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Capt Cook, kinda what I was leaning towards. FYI for the rest of group epoxy and gelcoat are not compatable with each other
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Old 08-03-2009, 10:35   #10
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FYI, they are: EPOXYWORKS Just have to know what you are doing...
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Old 08-03-2009, 10:42   #11
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FYI for the rest of group epoxy and gelcoat are not compatable with each other
Of course they are. Gelcoat adheres to epoxy just as well as it adheres to polyester.
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Old 08-03-2009, 11:18   #12
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Hi all, just some points to consider:

- cloth or no cloth: strength and impact resistance is the issue, not waterproofing. Epoxy-coated plywood with gelcoat finishing is quite vulnerable when impacted with stuff like shower-head, tools etc. A single layer of 125 grams cloth takes care of that. If the connection of the bulkhead with the hull isn't cracked anywhere, it's proven strong enough so cloth isn't needed for strength here. It's just surface-finishing of the head for a proven sound construction.

- putting cloth on a vertical surface is more work than on a horizontal one in regard with filling up the weave with resin. Many use a little filler to make it easier but use of the spreader is mostly replaced by the roller. I always use the dry layup method on horizontal surfaces but wouldn't try that on vertical

- Gelcoat adheres well to polyester, vinylester and epoxy, but the gelcoat itself is polyester. When you put it on vinylester or epoxy, it will have a different expansion-coefficient with heat/cold and cracks are more likely compared to application on polyester (tell me about it, Sundeers have these cracks everywhere).

- Consider awlgrip instead of gelcoat for reason above. Or consider use of polyester instead of epoxy. My pref would be epoxy + awlgrip but it is the more expensive one.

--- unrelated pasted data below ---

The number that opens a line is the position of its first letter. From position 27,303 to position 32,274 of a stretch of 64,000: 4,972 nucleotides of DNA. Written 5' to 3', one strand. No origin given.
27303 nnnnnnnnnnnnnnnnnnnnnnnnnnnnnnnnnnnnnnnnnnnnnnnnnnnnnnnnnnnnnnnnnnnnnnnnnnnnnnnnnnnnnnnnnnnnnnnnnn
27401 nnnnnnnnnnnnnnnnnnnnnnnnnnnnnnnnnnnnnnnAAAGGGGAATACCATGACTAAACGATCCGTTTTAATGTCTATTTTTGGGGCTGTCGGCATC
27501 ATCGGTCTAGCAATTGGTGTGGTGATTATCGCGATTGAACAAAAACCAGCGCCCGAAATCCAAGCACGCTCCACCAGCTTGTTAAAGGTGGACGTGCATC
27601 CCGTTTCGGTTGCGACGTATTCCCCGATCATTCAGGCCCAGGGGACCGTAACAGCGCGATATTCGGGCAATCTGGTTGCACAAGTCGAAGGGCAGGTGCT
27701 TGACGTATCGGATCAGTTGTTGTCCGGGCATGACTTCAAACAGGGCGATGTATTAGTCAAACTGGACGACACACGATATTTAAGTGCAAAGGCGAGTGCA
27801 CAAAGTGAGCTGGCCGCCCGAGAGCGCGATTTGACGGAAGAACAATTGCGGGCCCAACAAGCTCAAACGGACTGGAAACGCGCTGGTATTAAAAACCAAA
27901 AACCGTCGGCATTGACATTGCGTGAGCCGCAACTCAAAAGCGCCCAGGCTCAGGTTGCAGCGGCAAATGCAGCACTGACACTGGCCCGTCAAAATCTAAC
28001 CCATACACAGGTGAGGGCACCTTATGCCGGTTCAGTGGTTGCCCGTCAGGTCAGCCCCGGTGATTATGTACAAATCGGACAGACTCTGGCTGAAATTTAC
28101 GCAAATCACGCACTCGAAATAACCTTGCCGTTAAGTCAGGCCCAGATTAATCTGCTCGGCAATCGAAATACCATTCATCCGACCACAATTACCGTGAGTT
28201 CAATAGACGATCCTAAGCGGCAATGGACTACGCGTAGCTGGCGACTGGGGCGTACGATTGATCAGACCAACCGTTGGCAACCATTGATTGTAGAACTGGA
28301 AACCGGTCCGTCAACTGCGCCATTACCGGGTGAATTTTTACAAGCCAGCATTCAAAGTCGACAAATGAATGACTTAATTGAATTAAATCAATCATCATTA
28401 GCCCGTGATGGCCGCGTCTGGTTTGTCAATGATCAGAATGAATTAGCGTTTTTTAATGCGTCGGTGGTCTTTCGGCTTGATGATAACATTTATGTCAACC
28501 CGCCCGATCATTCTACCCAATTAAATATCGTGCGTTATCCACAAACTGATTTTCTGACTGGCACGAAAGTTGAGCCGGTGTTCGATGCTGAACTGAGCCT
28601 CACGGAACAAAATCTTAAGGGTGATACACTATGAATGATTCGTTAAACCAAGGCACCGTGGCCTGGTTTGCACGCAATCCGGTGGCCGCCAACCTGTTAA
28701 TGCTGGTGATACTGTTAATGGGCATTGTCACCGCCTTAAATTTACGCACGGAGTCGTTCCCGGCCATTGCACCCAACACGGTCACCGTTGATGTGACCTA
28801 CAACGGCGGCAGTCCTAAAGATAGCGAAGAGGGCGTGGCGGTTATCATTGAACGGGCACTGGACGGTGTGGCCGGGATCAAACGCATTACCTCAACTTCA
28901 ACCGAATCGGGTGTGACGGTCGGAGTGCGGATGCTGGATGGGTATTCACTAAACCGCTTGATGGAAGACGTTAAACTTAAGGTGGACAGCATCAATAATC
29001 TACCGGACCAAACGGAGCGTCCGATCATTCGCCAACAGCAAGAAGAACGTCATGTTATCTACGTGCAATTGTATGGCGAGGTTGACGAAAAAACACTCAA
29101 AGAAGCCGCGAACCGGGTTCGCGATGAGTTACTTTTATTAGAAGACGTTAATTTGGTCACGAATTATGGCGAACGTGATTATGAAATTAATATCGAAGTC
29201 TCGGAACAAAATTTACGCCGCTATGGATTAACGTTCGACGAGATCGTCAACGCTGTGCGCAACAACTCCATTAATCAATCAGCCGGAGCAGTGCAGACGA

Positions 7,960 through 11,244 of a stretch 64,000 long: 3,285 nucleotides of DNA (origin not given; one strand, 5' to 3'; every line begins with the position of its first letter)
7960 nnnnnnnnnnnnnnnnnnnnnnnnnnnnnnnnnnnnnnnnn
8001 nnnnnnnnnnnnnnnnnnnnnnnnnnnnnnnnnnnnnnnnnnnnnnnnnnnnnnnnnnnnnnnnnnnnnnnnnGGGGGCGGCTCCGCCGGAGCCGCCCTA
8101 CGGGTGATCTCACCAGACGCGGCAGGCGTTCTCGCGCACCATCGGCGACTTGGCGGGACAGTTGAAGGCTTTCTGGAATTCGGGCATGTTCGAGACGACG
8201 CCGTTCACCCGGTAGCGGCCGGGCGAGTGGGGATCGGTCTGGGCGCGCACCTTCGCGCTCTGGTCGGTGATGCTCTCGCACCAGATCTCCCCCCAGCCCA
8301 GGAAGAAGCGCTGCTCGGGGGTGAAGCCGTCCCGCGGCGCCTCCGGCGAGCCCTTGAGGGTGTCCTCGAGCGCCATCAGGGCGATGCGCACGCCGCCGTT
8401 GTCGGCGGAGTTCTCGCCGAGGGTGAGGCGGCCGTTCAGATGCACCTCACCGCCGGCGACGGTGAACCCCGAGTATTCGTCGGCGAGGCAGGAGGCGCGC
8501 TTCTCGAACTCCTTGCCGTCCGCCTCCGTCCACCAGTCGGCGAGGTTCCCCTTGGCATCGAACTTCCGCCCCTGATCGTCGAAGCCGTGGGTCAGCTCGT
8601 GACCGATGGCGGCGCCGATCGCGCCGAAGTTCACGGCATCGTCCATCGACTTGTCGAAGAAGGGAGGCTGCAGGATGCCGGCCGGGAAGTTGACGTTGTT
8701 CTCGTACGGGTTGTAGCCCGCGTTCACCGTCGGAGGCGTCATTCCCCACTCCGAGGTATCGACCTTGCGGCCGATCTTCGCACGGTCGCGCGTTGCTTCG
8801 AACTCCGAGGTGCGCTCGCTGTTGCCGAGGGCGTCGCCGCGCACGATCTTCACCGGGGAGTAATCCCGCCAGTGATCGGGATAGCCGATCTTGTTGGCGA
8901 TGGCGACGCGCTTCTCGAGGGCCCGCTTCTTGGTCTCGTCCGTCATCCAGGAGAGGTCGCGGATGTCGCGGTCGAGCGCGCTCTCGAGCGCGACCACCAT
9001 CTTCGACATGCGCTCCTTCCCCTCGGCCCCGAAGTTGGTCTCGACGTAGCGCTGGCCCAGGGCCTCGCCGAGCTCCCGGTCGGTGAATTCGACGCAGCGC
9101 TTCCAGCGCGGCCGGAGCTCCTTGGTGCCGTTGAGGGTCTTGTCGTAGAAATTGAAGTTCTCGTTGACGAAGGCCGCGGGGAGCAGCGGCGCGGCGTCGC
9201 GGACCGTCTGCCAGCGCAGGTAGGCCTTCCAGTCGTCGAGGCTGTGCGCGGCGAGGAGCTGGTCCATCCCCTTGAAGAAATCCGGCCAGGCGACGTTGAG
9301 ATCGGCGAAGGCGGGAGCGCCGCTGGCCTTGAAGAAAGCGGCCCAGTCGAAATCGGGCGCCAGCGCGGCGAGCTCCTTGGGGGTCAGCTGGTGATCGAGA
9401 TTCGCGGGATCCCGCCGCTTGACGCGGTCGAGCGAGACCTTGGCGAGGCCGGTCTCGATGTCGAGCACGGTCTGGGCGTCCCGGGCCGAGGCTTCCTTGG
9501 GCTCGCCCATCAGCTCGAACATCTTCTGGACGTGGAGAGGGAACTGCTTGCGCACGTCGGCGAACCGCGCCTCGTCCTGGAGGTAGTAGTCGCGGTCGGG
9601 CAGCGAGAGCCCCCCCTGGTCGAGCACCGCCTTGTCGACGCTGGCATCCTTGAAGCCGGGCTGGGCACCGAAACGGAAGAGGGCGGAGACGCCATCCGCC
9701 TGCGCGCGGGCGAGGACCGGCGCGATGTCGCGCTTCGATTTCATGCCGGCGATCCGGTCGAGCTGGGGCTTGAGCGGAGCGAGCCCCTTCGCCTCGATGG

- penetrating plywood: according to the Goucheon brothers (West System) thinning the first coat of epoxy isn't needed/recommended. Heat up the plywood with heatgun just before rolling standard resin-hardener mixture on. The air in the plywood will contract during cooling, sucking the epoxy into the fibers in the process.

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Old 08-03-2009, 11:46   #13
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"I am trying to avoid laminating cloth over the plywood areas for a number of reasons. My question is do you think it will be suitable to just coat the plywood with fresh polyester resin and then spray the gelcoat or should a laminate of cloth be applied as well to insure stability of the substrate".

What are your reasons??? Polyester resin isn't that great for plywood. The wood creeps too much over time with temperature and especially moisture. For the size of the job, I would acetone the walls well, hot coat with epoxy, then use a medium weight cloth wetted out and squeegeed well. Give it a weak to really cure, then spray or brush poly-urethane. The only disadvantage I can see are the fumes.
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Old 08-03-2009, 12:18   #14
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It makes sense to me to glass the ply first, and that is how I've done all my interior work.

BUT, having said that, during the rebuild on my 31 year old boat I have found many, many interior surfaces that seem to be gel coat directly over ply wood.

These include the original showers and amazingly there was no checking or cracking to speak of…or any impact damage??
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Old 08-03-2009, 12:48   #15
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I did a simlar project when I converted the v-birth to a head in one sailboat. After first filling any gouges or depressions with epoxy resin and filler, I covered all plywood with epoxy resin and woven glass matt. I also rounded out all joints with epoxy and filler. The result was an even surface that was very unlikely to crack with flexing and expose the ply underneath and had a nice seamless finish all the way around. It held up very well. A friend of mine has applied polyester resin directly to plywood and been dissapointed with the results. His experince was similar to mine and that is that polyester resin just doesn't bond to plywood that well, is prone to cracking, doesn't leave as smooth a finish and joints will not hold up well.